In this rapidly changing world, information communication is essential. Accessibility of information has always been challenging and it becomes much more complex when it comes to health information. We live in an era of electronic communication that makes tasks easier for most of us day by day.
“In a time of drastic change, it is the learners who inherit the future.
The learned find themselves equipped to live in a world which no longer exists.”
Eric Hoffer (1902-1983)
In this rapidly changing world, information communication is essential. Accessibility of information has always been challenging and it becomes much more complex when it comes to health information. We live in an era of electronic communication that makes tasks easier for most of us day by day. For example, how many times in a year do we visit our physical bank branch for transactions anymore? Information Communication technology has changed the modus operandi forever and believe me it will not remain the same.
The world of innovation despite challenges will ensure that change is the only constant.Ironically, when it comes to healthcare, we are forced to go to hospitals for traditional face to-face consultation and follow on care. Such visits to the hospitals, especially follow-ups for prescription refills, leads to increased cost of care and brings down the optimum utilization of healthcare resources.
The healthcare community is looking for a change that can transform the delivery of healthcare and bring more qualitative healthcare within affordable, sustainable and accountable dimensions.While eHealth is the use of information and communication technology for health at the local site and at a distance (WHO 2004a), Telemedicine or Telehealth (terms which are used interchangeably) is the use of information communication technology for diagnosis or treatment at a remote site.Telehealth is the remote delivery of health-related services and information via telecommunications technologies.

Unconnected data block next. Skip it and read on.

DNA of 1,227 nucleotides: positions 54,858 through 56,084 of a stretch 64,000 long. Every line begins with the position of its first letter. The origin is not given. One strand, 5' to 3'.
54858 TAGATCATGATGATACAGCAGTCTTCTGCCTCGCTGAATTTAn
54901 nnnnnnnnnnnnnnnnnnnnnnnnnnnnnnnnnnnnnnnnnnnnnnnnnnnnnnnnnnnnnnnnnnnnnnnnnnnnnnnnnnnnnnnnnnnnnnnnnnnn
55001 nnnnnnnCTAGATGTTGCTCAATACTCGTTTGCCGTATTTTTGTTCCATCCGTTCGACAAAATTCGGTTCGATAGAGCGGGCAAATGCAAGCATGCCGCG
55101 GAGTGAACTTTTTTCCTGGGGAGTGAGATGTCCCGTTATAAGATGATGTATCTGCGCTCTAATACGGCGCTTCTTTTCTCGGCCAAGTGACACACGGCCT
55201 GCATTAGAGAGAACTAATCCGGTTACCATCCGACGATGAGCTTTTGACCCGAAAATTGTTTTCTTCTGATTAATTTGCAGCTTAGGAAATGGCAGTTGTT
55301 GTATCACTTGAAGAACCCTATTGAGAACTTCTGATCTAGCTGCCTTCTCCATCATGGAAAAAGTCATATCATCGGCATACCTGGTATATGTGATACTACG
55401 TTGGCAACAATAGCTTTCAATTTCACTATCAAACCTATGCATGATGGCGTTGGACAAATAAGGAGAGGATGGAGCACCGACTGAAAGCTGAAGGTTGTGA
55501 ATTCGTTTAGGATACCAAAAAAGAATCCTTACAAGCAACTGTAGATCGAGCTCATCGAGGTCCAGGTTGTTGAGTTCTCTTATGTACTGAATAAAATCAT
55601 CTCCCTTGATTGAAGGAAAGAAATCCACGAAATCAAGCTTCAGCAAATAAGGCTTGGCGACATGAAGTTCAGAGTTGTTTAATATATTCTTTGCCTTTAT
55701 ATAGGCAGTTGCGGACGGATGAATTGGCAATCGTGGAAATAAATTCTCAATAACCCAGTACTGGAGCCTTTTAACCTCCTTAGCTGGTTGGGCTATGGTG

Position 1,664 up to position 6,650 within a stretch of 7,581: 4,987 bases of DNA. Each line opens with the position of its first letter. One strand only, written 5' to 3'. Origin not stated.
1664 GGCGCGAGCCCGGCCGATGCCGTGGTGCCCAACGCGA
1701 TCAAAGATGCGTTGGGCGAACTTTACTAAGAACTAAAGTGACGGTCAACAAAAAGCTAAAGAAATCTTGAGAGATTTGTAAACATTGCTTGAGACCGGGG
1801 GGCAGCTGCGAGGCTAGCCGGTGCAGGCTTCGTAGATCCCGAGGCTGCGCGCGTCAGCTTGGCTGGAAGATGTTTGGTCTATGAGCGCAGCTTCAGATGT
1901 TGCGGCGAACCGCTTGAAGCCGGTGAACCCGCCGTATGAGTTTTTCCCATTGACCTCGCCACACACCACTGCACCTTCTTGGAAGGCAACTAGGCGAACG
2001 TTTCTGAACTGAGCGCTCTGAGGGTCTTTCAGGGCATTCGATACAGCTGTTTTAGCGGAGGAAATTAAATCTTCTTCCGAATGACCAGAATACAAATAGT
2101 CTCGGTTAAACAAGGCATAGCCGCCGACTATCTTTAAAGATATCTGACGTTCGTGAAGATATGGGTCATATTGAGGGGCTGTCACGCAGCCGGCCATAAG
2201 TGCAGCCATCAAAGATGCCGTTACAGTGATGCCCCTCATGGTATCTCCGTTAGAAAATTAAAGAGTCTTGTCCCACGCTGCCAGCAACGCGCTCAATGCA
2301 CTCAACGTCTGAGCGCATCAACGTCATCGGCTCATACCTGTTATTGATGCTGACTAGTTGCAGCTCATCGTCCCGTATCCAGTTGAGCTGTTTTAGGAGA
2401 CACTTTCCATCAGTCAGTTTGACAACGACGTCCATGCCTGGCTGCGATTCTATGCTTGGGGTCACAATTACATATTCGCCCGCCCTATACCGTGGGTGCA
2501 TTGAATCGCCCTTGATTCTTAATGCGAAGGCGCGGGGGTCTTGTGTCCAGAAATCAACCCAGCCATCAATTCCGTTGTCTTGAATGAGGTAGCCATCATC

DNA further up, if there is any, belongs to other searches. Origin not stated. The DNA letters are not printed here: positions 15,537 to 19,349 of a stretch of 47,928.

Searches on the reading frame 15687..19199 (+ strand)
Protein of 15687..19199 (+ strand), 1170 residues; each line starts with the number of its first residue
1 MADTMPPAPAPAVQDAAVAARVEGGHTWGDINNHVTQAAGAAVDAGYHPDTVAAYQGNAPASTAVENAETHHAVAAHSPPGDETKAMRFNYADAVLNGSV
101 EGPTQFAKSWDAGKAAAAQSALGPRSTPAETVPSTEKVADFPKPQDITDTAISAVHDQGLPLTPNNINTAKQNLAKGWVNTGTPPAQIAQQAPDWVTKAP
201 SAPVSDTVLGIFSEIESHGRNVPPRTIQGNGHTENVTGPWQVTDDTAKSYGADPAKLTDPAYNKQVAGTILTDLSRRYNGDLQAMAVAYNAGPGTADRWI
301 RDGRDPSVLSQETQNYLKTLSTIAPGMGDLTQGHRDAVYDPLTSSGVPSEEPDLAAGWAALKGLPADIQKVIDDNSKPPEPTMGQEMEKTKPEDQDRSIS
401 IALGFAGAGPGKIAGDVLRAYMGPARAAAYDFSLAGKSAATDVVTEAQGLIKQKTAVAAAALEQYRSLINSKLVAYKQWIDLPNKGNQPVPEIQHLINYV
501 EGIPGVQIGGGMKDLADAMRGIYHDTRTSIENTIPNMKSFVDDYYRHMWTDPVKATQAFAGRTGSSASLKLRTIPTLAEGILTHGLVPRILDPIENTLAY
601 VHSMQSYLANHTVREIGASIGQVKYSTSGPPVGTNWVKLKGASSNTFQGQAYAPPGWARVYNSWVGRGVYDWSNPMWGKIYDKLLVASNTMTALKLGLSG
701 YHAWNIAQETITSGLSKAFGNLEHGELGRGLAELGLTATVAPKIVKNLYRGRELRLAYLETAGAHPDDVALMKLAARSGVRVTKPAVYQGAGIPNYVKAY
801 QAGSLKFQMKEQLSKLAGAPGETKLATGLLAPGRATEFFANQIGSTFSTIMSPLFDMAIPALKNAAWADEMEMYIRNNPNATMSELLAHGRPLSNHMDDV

Telehealth can happen between a patient and a clinician or between two clinicians, the latter being normally described as telemedicine. It includes an infinite variety of technologies, ranging from patient home monitoring systems to medicine dispensing machines.
A decade ago, healthcare stakeholders were quick to sense the importance of the subject but were slow in adoption. Many slow but steady initiatives at the global level are increasing the adoption of Telehealth/Telemedicine. On the one end, there are developed countries that have much refined and mature techniques in healthcare practices with thoughtful well-defined processes at work while on the other, there are developing or underdeveloped countries where healthcare is nonexistent in sections of society. Surprisingly, most countries are now adopting telemedicine application and techniques in healthcare for their own reasons. To adopt telemedicine, information communication infrastructure is essential. Network systems are vital for upcoming international coordination, cooperation and collaboration in areas of global healthcare.